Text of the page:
Protecting critical infrastructure—like water and electricity—from cyberattacks is a national priority.
Federal agencies and critical infrastructure owners and operators must share information to tackle increasingly complex cyber threats. Long-standing challenges, such as security concerns and timeliness, make this harder. For example, representatives from a nonfederal partner recently told a Government Accountability Office (GAO) review that the Federal Bureau of Investigation (FBI) briefed them on a cyber threat about five months after it was identified.
The nation’s 16 critical infrastructure sectors rely on electronic systems to provide essential services such as electricity, communications, and financial services. Federal entities have key roles in helping to protect these sectors.
- The Office of the National Cyber Director (ONCD) is to advise the President on cybersecurity policy and strategy, and lead the coordination of implementation of the March 2023 National Cybersecurity Strategy.
- The Department of Homeland Security’s (DHS) Cybersecurity and Infrastructure Security Agency (CISA) is to coordinate the overall federal effort to promote the security of the nation’s critical infrastructure, including the sharing of threat information.
- The FBI is to lead counterterrorism and counterintelligence investigations and related law enforcement activities across the critical infrastructure sectors and share related cyber threat information.
- CISA and 12 other agencies are sector risk management agencies responsible for providing specialized expertise for protecting the cybersecurity of their assigned sectors (e.g., Department of Energy and the energy sector), to include the sharing of sector-specific threat information.
The 14 federal agencies in GAO’s review—CISA, FBI, and the other 12 sector risk management agencies—reported relying on various methods, such as cyber threat briefings, to share cyber threat information with critical infrastructure owners and operators. Some agencies, notably the Department of Defense, the Department of Energy, CISA, and FBI, used more sharing methods than other agencies. GAO also found two different approaches to using the various sharing methods. Specifically, two agencies, CISA and FBI, used a centralized approach to share information with each of the 16 critical infrastructure sectors. The other 12 remaining federal agencies shared sector-specific threat information.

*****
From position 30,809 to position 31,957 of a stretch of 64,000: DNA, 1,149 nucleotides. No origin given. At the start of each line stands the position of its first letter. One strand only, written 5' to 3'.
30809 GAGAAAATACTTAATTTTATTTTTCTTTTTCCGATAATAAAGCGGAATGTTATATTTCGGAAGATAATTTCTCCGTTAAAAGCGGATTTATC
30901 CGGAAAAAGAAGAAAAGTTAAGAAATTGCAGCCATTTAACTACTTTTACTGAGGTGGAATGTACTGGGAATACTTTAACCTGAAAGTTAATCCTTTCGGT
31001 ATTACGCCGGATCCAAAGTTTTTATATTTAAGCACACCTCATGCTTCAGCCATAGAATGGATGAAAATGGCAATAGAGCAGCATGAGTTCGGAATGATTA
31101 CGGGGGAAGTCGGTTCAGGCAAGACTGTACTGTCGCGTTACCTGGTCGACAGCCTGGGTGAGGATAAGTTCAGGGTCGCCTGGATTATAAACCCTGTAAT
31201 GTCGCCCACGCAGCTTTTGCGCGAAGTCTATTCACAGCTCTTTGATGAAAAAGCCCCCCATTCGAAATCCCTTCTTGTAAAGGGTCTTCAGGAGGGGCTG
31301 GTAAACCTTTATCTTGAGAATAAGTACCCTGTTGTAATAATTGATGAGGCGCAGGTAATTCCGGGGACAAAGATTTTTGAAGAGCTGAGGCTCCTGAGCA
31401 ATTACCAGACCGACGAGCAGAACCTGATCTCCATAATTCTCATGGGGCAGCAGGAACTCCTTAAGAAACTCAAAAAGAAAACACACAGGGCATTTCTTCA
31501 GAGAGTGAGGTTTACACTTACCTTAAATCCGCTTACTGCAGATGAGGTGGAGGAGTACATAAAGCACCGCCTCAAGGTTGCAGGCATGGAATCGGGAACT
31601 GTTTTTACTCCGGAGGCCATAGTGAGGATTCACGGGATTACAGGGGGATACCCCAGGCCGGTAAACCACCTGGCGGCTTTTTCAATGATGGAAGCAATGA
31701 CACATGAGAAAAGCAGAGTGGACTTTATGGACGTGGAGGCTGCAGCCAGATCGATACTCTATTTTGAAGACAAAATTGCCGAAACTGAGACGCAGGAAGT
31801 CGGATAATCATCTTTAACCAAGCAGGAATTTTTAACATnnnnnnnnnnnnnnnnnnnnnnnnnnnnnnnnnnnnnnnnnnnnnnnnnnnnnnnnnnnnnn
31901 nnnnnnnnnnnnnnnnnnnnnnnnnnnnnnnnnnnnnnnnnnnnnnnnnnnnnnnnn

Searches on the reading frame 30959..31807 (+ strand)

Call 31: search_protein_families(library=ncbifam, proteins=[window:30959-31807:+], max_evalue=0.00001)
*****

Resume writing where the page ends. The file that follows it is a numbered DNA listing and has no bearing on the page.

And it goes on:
Six challenges to effective sharing of cyber threat information were identified by at least a third of the 21 entities in GAO’s review. These were limited relationships, limited funding and resources, limited sharing of sensitive or classified information, lack of timely sharing, limited voluntary sharing,and a lack of actionable information.
Although 13 of the 14 federal agencies reported that they have taken initial actions to address these threat sharing challenges, all 14 agencies also acknowledged that these challenges have not been fully resolved for their sectors. In March and July 2023, the White House issued its National Cybersecurity Strategy and accompanying implementation plan to articulate the administration’s plan for addressing the nation’s long-standing cybersecurity challenges—including those pertaining to information sharing. The implementation plan includes eight initiatives that, if effectively implemented, could help agencies make progress in addressing the cyber threat information sharing challenges. For example, the implementation plan includes an initiative focused on removing barriers to delivering cyber threat intelligence. GAO believes this initiative could help agencies make progress in addressing the challenge of limited sharing of classified or sensitive information.
GAO is recommending that the Office of the National Cyber Director (ONCD) identify outcome-oriented performance measures for the cyber threat information sharing initiatives included in the National Cybersecurity Strategy implementation plan. ONCD did not concur and explained that a lack of validated outcome based performance measures exist in the cybersecurity field to measure cybersecurity information sharing. It further noted that developing such measures would likely require years of work and research. As a result, the agency stated that it is premature to have the plan include outcome-oriented measures and that without additional research, ONCD would be severely limited in its ability to identify and develop effective metrics for the plan.
GAO is also calling for CISA to assess whether the current mix of centralized and sector-specific sharing methods used by agencies is the optimal approach to addressing cyber threat sharing challenges. DHS agreed with this recommendation and stated that CISA would coordinate with ONCD to evaluate the feasibility of conducting a comprehensive assessment of existing information sharing methods and determine a path forward, as appropriate.